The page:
Sunday, September 18, 2011


Further to providing adequate radio coverage to customers, the next equally important objective is to ensure sufficient air-interface capacity (throughput) to offer a wide range of services. Given a business plan, the network capacity is driven by the potential subscriber number and the committed rates for data and VoIP services, as discussed in services dimensioning. The purpose of capacity dimensioning is to translate the capacity into number of sectors, which then have to be distributed for the estimated number of PoP. The missing parameter is average operating sector throughput, which finally determines how many subscribers can be served in a sector. Defining the average sector throughput is quite complex as it involves interpretation of a wide range of parameters such as
  • Accurate equipment specifications: PHY modes and SINR thresholds, advanced antenna system impact, interference mitigation mechanisms, scheduling intelligence, and terminal types.
  • Deployment considerations: Available spectrum, reuse factor and channel assignment method, coverage type(s), propagation environment, and site suitability.
  • Designer capabilities: Very good knowledge of the IEEE 802.16e standard, formal training or academic expertise in planning methodologies and their impact on practical networks, past deployment experience.
The sector throughput is usually provided as recommendation by the system vendor, however it can vary a lot depending on the deployment scenario. During dimensioning a more accurate estimation can be made through two approaches:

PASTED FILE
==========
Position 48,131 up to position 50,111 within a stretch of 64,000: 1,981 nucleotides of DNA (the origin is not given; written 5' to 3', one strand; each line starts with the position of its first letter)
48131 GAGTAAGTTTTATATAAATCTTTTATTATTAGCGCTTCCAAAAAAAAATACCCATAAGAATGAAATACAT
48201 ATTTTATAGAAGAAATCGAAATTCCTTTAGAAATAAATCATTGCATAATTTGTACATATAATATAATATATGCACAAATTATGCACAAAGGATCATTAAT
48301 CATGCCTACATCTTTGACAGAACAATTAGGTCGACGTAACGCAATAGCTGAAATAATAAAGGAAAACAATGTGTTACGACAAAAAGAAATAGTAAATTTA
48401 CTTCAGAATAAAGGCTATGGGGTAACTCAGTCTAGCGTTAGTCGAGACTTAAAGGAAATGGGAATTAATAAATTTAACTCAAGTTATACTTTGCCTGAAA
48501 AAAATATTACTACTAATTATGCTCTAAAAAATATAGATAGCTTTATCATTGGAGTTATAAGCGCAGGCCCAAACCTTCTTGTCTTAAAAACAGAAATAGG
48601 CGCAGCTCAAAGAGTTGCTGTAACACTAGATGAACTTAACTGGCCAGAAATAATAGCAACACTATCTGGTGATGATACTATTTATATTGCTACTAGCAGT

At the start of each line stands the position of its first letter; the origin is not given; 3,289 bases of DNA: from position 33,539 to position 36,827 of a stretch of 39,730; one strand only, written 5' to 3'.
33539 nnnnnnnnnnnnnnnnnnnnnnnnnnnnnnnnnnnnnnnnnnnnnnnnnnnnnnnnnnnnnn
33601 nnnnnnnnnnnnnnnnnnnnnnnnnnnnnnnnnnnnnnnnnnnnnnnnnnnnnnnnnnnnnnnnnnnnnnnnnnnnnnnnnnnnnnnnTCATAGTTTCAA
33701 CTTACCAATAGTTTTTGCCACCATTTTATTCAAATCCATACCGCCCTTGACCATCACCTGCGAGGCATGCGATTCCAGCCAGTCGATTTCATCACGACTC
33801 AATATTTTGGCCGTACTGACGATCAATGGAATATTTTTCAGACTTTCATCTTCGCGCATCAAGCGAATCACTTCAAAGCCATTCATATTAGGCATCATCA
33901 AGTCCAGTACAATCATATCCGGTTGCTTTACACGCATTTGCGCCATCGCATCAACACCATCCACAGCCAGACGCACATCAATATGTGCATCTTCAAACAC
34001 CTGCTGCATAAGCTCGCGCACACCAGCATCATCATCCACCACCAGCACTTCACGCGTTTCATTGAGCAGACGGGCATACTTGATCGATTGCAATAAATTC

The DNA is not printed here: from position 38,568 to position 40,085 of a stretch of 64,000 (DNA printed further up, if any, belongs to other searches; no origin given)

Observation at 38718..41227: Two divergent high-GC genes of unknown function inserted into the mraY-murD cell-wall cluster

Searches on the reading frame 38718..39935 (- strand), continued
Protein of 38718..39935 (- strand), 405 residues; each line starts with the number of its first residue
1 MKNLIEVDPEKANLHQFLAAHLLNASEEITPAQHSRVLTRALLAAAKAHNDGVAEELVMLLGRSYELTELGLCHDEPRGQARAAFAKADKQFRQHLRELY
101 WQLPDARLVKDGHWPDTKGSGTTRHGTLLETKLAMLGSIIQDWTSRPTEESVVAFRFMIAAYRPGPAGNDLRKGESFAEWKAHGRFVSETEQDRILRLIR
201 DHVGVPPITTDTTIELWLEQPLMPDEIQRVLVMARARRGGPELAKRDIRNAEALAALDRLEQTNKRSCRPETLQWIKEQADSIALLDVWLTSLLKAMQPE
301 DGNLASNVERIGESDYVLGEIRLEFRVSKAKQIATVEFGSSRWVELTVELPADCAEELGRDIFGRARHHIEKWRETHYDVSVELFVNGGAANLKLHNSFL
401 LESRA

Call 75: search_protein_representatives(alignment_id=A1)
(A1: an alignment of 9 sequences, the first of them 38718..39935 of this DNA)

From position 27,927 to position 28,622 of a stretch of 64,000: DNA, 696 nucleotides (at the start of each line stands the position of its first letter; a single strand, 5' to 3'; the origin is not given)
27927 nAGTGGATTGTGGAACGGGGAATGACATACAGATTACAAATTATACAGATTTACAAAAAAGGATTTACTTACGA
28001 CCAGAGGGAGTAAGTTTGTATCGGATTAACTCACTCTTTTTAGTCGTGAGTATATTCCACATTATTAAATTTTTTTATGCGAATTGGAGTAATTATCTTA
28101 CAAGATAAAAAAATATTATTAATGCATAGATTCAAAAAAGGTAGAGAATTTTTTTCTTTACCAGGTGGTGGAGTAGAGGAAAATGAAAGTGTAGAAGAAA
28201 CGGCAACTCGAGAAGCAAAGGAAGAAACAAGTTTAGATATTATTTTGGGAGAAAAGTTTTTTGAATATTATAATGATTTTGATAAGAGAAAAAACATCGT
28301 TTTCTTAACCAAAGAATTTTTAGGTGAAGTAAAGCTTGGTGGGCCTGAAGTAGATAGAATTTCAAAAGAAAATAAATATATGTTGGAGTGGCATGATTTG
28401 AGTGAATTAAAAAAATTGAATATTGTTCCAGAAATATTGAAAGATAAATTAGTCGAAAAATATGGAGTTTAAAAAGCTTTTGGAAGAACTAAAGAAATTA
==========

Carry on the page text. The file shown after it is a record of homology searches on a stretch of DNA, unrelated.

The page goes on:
(1) By extensive RF planning simulations and statistical processing that would result in a PHY mode regions map and give the average throughput. If clutter data are available this approach may provide a better view of the network performance. 
(2) By previous experience and interpretation of the above factors based on system performance observation. The former approach is time consuming, however it is much more accurate and is usually followed during actual network design. The latter is more appropriate during dimensioning.
Typically the equipment specifications include a table that matches the available PHY modes with their SINR requirement and the resulting Ethernet throughput (for different channel bandwidths) as in Table 1. The SINR values are given in the standard. The provided Ethernet rates correspond to a 60/40 DL/UL asymmetry and hence the TDD rate is the sum of DL and UL rates. The upper throughput bound can be achieved for an interference-free sector where terminals are located only in the 64QAM, 3/4 region, achieving around 10 Mbps TDD for the 5 MHz bandwidth. During practical deployments, the terminals will be scattered across the whole cell footprint, hence operating in various modes. Furthermore, interference due to frequency reuse may further downgrade the PHY mode for a particular terminal, especially if the number of channels is limited. A default assumption is to consider, as average sector throughput, the one corresponding to 16QAM, 1/2. Thereafter if the deployment conditions are favorable, as in the case of fixed-outdoor terminals or when enough spectrum is available for relaxed reuse, higher throughput should be expected. The throughput can be also enhanced by means of MIMO techniques and this should also be taken into account. It should be noted that the values in Table 2 refer to full usage of subcarrier (FUSC) permutation scheme, where all subchannels are allocated to users, hence the whole channel is exploited. In case segmentation is considered, i.e., partial usage of subcarrier (PUSC), the users in a sector utilize a specific segment (1–6 subchannels), and therefore the throughput in this case is reduced accordingly. Based on the standard, there will be regions in the DL and UL subframes for both FUSC and PUSC and in this case an average throughput condition should be expected. In most products, during the sector configuration, an RF designer can select or exclude segmentation according to deployment conditions.